Jennifer Johansson

Jennifer Johansson is founder and CEO of recruitment platform  Placed App.

Tell us a bit about yourself, background and your current role

I don’t identify myself as a ‘female’ entrepreneur. Where I come from, in Gothenburg, Sweden, being a woman and a leader in business is not unusual. In early life, I grew up with a strong female entrepreneurial presence, which seeded my desire to set up my own business eventually. My mother is a serial entrepreneur and, from an early age, I have always supported her in her ventures, from accompanying her on business trips to handing out flyers.

I came to the UK aged 18 to study a 4-month advanced English course to improve my language skills. English was always my weakest subject at school and I was intent on improving it. Thereafter I settled in London, working in various hospitality roles before joining a global concierge service for the rich and famous. Here, I was charged with arranging the most exclusive experiences for our high net worth client base; from booking a table at the most exclusive and in-demand restaurants to curating art and travel experiences. As Head of Relationships, I became connected with some of the owners and managers of the coolest private members clubs, bars and restaurants. It was a great job to have at the age of 20, and it came with a lot of perks. I dined for free at some of the most exclusive restaurants, attended cool venue launches and got priority entry into nightclubs.

It was in this role that I realised that these places were always recruiting – especially for lower and entry level positions. The hospitality industry is the largest employer of people under 25 years old but I discovered that the way in which businesses in this sector were recruiting was ineffective and out of touch with how young people consumed media and searched for jobs. “Staff Needed” signs in windows was still a common recruitment tactic and job seekers would often need to bring along a printed version of their CVs to interviews. Businesses were also struggling to attract staff right from the onset because they were not communicating all the things that made them a desirable employer.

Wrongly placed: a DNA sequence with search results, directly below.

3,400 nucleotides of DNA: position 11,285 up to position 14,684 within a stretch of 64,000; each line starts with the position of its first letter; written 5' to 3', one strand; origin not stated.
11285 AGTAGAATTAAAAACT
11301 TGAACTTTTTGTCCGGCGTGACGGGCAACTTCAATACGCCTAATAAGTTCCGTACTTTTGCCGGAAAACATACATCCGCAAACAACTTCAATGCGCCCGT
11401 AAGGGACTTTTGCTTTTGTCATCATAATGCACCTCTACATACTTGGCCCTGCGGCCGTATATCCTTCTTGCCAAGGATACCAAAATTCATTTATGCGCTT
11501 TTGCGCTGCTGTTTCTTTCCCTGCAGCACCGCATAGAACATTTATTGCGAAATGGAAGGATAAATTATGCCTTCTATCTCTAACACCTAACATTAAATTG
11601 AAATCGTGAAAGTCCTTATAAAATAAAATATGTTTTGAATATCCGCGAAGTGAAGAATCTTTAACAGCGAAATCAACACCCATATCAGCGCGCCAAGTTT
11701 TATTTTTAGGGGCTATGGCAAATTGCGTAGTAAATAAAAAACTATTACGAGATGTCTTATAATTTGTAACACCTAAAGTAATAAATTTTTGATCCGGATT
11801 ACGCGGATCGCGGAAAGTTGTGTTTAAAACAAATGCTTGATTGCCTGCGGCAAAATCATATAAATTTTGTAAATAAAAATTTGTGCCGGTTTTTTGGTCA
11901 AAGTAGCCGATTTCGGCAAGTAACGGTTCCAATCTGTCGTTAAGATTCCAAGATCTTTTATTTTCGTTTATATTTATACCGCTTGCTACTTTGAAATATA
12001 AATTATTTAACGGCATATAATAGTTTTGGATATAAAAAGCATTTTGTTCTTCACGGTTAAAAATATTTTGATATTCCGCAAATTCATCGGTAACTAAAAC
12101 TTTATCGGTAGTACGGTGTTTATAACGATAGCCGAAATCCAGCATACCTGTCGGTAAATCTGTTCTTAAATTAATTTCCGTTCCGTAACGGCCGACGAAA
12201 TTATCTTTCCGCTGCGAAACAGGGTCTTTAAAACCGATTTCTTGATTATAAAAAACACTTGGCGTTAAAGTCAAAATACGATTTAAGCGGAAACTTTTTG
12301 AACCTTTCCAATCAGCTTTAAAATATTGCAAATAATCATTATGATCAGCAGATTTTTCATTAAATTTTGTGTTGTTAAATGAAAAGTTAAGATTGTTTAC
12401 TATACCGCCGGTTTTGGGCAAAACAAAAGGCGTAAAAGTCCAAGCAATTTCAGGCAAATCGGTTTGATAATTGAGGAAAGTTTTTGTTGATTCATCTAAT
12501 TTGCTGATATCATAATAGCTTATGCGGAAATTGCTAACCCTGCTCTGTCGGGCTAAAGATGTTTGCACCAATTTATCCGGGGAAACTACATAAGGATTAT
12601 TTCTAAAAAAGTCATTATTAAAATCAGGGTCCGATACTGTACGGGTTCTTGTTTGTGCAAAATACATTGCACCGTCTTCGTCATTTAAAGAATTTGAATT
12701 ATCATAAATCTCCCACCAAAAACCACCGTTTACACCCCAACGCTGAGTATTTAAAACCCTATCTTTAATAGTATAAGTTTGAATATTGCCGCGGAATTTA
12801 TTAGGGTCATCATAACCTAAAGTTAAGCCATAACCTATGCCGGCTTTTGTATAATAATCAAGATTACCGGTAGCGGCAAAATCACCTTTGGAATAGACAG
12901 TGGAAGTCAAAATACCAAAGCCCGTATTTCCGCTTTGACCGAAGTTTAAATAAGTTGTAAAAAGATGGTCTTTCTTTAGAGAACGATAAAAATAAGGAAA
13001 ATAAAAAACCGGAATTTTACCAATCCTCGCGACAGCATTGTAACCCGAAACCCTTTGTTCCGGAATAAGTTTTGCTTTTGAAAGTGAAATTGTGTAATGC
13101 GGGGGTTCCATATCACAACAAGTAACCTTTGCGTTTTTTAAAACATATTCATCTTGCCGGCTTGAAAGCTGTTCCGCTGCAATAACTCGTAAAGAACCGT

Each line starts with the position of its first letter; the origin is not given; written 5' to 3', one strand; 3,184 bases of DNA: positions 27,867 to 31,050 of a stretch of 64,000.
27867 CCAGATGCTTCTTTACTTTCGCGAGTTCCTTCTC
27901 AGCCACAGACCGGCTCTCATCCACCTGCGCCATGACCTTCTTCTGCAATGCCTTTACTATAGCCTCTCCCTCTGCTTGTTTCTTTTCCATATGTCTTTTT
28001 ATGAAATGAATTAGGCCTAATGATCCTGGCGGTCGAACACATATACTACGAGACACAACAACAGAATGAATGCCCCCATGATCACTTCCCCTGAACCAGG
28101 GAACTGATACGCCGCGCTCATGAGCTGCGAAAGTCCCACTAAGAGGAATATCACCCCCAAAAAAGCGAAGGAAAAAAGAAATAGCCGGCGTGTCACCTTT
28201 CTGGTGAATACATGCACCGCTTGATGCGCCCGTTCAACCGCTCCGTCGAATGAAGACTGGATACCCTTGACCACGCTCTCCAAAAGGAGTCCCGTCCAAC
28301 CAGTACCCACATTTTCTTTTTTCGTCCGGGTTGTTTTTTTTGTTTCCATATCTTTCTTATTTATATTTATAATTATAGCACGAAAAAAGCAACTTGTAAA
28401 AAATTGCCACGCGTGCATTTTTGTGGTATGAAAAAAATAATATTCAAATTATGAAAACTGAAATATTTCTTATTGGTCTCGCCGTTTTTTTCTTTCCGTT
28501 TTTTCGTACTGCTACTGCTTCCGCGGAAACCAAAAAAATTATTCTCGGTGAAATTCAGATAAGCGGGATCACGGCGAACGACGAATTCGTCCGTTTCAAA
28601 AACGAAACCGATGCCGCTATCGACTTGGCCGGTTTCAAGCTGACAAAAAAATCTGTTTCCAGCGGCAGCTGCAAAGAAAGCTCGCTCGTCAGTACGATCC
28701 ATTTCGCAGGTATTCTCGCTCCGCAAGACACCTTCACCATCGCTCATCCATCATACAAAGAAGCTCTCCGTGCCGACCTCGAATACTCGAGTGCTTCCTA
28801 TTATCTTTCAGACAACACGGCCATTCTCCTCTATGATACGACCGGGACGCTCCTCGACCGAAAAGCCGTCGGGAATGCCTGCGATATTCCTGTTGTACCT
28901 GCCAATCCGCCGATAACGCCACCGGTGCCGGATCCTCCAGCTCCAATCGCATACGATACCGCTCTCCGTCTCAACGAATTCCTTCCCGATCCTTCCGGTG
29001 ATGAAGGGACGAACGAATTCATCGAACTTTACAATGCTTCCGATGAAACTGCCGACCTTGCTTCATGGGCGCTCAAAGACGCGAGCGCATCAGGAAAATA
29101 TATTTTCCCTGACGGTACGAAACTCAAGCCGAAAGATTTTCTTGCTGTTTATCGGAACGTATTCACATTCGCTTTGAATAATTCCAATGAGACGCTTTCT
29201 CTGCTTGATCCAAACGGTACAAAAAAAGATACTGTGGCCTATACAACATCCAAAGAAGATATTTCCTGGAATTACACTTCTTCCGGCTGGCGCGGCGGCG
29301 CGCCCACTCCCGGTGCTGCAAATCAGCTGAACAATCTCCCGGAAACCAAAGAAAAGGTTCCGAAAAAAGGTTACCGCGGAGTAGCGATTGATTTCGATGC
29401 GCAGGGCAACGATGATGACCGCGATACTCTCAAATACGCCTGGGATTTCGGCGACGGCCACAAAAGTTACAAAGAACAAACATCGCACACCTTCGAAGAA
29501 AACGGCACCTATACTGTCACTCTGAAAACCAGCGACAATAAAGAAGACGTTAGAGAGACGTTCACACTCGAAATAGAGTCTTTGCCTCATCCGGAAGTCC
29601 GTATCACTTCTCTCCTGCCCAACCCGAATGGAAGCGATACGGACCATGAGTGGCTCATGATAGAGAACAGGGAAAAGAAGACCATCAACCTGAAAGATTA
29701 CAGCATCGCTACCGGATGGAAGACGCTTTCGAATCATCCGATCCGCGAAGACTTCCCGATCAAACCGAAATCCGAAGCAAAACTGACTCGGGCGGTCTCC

I’ve worked in the hospitality industry since the age of 14 and I’ve always found it a lively, fun and vibrant industry to work in. It’s great if you’re a people person and love providing a service, so I’ve always been curious about the UK’s hospitality recruitment problem. In Sweden, working in hospitality is a respected career route; one in which there is ample opportunity for progression. In the UK however the industry has an image problem. People assume it’s always poorly paid and the working hours are unsociable.  This has in part contributed to the ongoing recruitment and retention issue.

From what I could see, nothing was being done to optimise the way in which employers search for talent, advertise jobs and redress the hospitality industry’s negative image. So I began envisioning a way in which these problems could be tackled using technology and AI. Here, the cumbersome recruitment process would not only be automated but highly targeted and accurate. Prospects would be able to create a profile that didn’t just celebrate achievement and experience, but personality. Jobseekers could be matched to employers that aligned with their values and role desires. Meanwhile, employers could showcase all the unique aspects that made them an attractive business: from culture and career progression to benefits. AI could take a leaf out of the dating industry’s book with a matching algorithm supported by machine learning to match candidates to recruiters, saving time and money for businesses in the process. Meanwhile, the algorithm would recognise employer’s hiring patterns in order to improve the quality of matches to always ensure that they’re recruiting the right candidates. This is the fundamental idea behind the business I have called Placed App – to make the recruitment process simpler than traditional methods by centralising advertisement of a job and communicating with candidates directly in one place.